But First the Groundwork
While the benefits of many of these intelligent technology solutions are attractive, they are only achievable with a proper digital infrastructure. Creating such a sufficient technological backbone for an apartment community is anything but an easy process, though. Owners, developers and operators not only have to consider a building's current connectivity needs but also anticipate its future needs as well.
Multifamily executives strongly believe that getting into the business of future proofing communities requires expert help and many urge apartment companies to bring IT experts into the development process from the get-go.
"The bottom line for us is experts are required every step of the way in our opinion, from preliminary budgeting to turning over the project to the eventual management company," said Jeff Woll, senior development manager at LMC, during a discussion of multifamily digital infrastructure at OPTECH. "We really do rely on specialists every step of the way, and we try to get them on board as soon as humanly possible."
Experts can help developers build adequate budgets for digital infrastructure, Woll added.
"When the process is clean, that [digital infrastructure] component of a large multifamily job is typically about 0.8 percent to 1.2 percent of the GMP contract," he said. "When that process is not clean, that can balloon all the way to 2 percent, sometimes even north of 2 percent, of that overall contract."
Developers set the stage for inadequate digital budgets when they rely on their experiences with previous projects, added Steve Sadler, director of multifamily development at RealPage.
"We all know how fast technology changes, and the idea that you would bring a cost budget from a previous job that took you two or three years to build into a new job—imagine how much technology improvements and things have changed in just that period of time," Sadler said.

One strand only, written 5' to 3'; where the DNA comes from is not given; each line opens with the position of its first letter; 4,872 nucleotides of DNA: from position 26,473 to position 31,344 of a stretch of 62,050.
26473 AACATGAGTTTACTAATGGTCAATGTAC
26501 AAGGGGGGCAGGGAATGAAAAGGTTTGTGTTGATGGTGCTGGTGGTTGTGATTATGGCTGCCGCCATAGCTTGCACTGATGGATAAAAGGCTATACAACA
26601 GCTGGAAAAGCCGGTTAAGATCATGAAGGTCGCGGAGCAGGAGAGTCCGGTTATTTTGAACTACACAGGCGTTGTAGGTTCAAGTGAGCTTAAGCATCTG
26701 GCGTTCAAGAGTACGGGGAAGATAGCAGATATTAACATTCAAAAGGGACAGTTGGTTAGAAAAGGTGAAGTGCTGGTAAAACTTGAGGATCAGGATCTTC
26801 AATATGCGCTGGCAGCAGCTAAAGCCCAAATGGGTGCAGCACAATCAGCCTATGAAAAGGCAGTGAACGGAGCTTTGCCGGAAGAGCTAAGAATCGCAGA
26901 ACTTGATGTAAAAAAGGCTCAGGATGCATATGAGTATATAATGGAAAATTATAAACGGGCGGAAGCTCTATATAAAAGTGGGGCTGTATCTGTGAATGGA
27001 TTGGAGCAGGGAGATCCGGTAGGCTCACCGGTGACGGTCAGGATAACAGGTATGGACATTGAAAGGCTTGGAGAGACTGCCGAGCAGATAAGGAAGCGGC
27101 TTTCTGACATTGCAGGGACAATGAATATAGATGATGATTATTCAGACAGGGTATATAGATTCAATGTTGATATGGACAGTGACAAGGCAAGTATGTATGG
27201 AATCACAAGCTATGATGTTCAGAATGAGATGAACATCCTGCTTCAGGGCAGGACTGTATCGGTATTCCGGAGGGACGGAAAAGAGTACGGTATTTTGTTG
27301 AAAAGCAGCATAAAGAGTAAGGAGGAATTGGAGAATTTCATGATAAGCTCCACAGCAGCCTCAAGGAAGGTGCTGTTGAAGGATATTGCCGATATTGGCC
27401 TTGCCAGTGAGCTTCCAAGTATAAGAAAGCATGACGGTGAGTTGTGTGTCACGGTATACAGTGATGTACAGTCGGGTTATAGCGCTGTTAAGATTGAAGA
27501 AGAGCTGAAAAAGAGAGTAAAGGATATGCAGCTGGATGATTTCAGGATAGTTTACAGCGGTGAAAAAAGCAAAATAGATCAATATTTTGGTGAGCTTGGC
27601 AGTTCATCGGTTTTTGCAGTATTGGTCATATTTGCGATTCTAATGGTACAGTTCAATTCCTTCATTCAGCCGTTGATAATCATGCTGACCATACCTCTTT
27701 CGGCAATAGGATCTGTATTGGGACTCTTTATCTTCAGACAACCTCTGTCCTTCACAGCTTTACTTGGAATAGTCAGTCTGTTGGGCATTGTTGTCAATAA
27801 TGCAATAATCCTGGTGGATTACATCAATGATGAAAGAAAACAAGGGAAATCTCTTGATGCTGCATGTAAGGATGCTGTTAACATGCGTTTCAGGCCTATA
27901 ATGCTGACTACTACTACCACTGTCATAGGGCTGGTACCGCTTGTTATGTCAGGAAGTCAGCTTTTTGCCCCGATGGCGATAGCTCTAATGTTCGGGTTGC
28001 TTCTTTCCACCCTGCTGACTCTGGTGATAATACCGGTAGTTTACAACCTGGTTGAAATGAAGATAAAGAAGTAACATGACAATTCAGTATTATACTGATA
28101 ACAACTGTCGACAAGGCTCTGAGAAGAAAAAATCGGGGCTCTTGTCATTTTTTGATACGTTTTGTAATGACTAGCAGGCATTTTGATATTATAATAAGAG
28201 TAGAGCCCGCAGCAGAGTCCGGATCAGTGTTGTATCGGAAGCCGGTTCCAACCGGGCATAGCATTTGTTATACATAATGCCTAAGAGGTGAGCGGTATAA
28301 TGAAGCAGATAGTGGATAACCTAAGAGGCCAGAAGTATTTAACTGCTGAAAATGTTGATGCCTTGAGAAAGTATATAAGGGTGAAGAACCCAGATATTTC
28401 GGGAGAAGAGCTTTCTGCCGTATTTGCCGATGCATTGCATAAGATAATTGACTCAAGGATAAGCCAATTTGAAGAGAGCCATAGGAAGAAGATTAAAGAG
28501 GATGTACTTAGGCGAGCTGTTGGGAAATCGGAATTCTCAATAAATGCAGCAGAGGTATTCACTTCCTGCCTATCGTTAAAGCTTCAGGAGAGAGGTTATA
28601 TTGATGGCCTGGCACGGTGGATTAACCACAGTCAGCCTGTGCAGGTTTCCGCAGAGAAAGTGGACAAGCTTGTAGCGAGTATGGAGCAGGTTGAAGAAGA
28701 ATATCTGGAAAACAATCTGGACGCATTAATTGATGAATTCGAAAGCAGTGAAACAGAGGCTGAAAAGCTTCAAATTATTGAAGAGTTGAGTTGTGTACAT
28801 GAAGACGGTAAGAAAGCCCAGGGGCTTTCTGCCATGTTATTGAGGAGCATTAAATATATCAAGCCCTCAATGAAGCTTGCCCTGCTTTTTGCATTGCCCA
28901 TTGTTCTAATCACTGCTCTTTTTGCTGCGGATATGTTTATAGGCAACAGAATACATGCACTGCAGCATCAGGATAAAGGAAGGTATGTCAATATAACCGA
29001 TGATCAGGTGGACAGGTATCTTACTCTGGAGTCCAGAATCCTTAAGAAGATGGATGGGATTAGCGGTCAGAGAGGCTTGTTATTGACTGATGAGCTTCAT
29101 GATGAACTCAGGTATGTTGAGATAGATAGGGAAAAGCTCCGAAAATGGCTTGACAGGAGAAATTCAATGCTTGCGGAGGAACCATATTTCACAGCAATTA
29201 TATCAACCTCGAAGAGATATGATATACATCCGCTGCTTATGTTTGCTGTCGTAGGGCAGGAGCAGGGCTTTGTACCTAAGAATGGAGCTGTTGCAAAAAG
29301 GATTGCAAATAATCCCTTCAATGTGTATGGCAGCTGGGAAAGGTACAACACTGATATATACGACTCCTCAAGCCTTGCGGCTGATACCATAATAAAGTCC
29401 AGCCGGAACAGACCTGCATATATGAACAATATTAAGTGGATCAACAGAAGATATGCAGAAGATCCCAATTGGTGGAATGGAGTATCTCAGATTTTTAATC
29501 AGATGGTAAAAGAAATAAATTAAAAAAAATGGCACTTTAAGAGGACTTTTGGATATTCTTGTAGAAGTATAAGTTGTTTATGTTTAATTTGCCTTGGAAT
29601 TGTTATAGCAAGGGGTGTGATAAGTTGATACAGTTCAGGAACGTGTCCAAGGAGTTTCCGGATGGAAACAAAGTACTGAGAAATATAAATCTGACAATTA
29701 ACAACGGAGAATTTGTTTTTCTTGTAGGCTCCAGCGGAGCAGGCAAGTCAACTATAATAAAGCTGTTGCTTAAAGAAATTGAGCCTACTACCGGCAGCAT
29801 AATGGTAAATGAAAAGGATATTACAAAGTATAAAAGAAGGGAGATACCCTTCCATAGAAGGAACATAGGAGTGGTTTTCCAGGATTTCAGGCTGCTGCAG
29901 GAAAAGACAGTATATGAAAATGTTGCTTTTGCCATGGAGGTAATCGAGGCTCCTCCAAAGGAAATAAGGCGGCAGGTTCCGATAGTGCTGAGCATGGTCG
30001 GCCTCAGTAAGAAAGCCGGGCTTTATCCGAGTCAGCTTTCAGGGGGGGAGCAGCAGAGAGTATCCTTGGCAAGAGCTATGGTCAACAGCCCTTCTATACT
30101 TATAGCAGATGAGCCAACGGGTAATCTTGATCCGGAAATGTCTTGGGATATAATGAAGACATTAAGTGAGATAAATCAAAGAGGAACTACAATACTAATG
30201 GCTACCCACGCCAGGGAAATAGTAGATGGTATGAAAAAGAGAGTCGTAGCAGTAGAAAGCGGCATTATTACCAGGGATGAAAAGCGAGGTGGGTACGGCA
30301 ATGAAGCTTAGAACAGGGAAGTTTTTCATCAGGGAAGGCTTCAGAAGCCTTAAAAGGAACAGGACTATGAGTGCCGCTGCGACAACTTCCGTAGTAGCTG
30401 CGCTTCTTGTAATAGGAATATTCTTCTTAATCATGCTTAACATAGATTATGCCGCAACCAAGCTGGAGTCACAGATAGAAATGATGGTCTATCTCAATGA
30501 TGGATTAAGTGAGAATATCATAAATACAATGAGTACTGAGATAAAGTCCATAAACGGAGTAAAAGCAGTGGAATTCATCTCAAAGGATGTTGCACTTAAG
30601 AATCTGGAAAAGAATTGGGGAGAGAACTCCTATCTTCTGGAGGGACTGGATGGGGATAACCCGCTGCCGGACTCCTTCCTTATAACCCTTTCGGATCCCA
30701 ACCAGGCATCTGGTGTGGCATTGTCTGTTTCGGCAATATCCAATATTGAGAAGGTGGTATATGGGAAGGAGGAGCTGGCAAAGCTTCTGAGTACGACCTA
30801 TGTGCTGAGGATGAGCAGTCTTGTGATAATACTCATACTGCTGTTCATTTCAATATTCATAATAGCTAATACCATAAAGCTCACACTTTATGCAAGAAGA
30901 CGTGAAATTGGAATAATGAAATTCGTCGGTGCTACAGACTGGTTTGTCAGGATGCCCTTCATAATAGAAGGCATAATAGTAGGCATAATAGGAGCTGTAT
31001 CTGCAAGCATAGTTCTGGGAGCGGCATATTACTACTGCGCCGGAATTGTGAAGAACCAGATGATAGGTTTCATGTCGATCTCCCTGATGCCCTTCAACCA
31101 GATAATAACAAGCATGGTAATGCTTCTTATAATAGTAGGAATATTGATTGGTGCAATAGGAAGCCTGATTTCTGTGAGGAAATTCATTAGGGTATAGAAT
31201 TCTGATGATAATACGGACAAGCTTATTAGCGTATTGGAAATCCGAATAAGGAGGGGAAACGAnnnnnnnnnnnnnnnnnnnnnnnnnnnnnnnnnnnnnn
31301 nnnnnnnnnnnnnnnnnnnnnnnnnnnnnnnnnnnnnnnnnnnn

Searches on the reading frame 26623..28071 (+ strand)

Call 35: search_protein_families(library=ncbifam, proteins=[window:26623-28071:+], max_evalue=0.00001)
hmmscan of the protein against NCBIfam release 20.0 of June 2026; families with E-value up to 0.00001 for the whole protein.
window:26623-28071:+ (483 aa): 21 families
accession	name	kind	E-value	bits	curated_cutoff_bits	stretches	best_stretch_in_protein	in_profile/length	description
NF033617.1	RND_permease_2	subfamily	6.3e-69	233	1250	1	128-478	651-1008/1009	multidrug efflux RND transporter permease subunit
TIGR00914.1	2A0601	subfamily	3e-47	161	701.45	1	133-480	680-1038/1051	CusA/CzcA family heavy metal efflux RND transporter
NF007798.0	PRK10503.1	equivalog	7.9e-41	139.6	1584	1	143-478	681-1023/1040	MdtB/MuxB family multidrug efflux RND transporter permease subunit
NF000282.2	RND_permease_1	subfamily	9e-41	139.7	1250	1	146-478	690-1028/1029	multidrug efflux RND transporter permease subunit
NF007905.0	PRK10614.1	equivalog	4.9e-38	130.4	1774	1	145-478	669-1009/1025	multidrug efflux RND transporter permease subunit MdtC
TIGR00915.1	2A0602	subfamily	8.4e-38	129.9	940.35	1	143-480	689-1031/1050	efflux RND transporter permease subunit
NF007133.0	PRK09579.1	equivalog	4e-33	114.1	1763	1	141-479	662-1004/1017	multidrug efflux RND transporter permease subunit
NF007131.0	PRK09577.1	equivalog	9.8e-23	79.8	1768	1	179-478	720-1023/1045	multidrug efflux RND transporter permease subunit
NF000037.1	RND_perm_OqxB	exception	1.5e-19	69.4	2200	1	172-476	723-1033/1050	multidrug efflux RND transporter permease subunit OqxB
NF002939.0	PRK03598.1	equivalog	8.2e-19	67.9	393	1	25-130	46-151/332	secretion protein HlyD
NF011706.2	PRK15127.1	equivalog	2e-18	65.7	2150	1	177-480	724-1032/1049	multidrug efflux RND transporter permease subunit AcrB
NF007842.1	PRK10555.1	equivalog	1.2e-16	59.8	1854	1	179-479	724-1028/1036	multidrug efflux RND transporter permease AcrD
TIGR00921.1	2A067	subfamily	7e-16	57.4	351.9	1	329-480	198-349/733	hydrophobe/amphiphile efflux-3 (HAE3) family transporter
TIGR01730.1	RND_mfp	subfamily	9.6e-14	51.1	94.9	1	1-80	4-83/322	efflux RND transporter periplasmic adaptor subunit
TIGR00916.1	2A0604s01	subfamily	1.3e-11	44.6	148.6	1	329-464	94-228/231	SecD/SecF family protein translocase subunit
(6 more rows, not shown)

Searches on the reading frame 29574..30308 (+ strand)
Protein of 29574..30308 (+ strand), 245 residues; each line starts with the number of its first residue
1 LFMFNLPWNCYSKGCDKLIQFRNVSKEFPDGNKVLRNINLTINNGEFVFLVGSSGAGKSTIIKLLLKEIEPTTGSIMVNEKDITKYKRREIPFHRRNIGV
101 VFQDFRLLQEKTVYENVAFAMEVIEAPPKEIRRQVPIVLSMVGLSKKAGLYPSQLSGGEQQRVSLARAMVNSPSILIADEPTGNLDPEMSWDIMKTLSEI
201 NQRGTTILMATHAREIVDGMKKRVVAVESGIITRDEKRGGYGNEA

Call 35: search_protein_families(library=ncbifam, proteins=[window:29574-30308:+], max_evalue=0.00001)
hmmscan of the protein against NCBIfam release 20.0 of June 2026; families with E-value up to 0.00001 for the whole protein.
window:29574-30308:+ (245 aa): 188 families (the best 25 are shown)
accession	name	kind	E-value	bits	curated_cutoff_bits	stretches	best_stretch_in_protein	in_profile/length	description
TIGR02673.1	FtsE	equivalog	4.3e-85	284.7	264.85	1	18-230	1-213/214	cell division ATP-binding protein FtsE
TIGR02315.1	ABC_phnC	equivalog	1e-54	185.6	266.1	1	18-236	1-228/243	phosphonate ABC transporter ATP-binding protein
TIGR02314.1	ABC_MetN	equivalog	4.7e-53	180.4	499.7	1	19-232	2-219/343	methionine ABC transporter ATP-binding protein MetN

Telecom providers and intelligent building solutions providers also agree. Josh Lunsford, director of MDU and new build strategy for Cox Communications, echoed Woll's thoughts on the importance of finding the right digital expertise, during another panel discussion at OPTECH.
"When you really start thinking about connectivity, I believe that choosing the right partner is key," he said. "Choose the partner that you trust, that will sit down with you and understand what the needs of your business plan are and what the needs of your residents are. That partner can advise on how to leverage your infrastructure to not just provide what you may need today, but to make sure you're providing for what you will need in the future."
And the future is chock full of technology progress for the industry.
"We keep moving forward and progressing,” said Demetrios Barnes, co-founder and COO of SmartRent, at OPTECH. “I don't think there's any going back."
This article includes reporting from Stephen Ursery, content manager for LinnellTaylor Marketing.
- Legislation that Creates Federal Data Privacy Standard Advances to Senate
- NMHC NAA Comments to FCC on Digital Discrimination
- NMHC Responds to SEC’s Proposed Cybersecurity Risk Management and Disclosure Rule
- FCC Adopts New Rule Impacting Multifamily Broadband
- Real Coalition Comments to National Telecommunications and Information Administration Regarding BEAD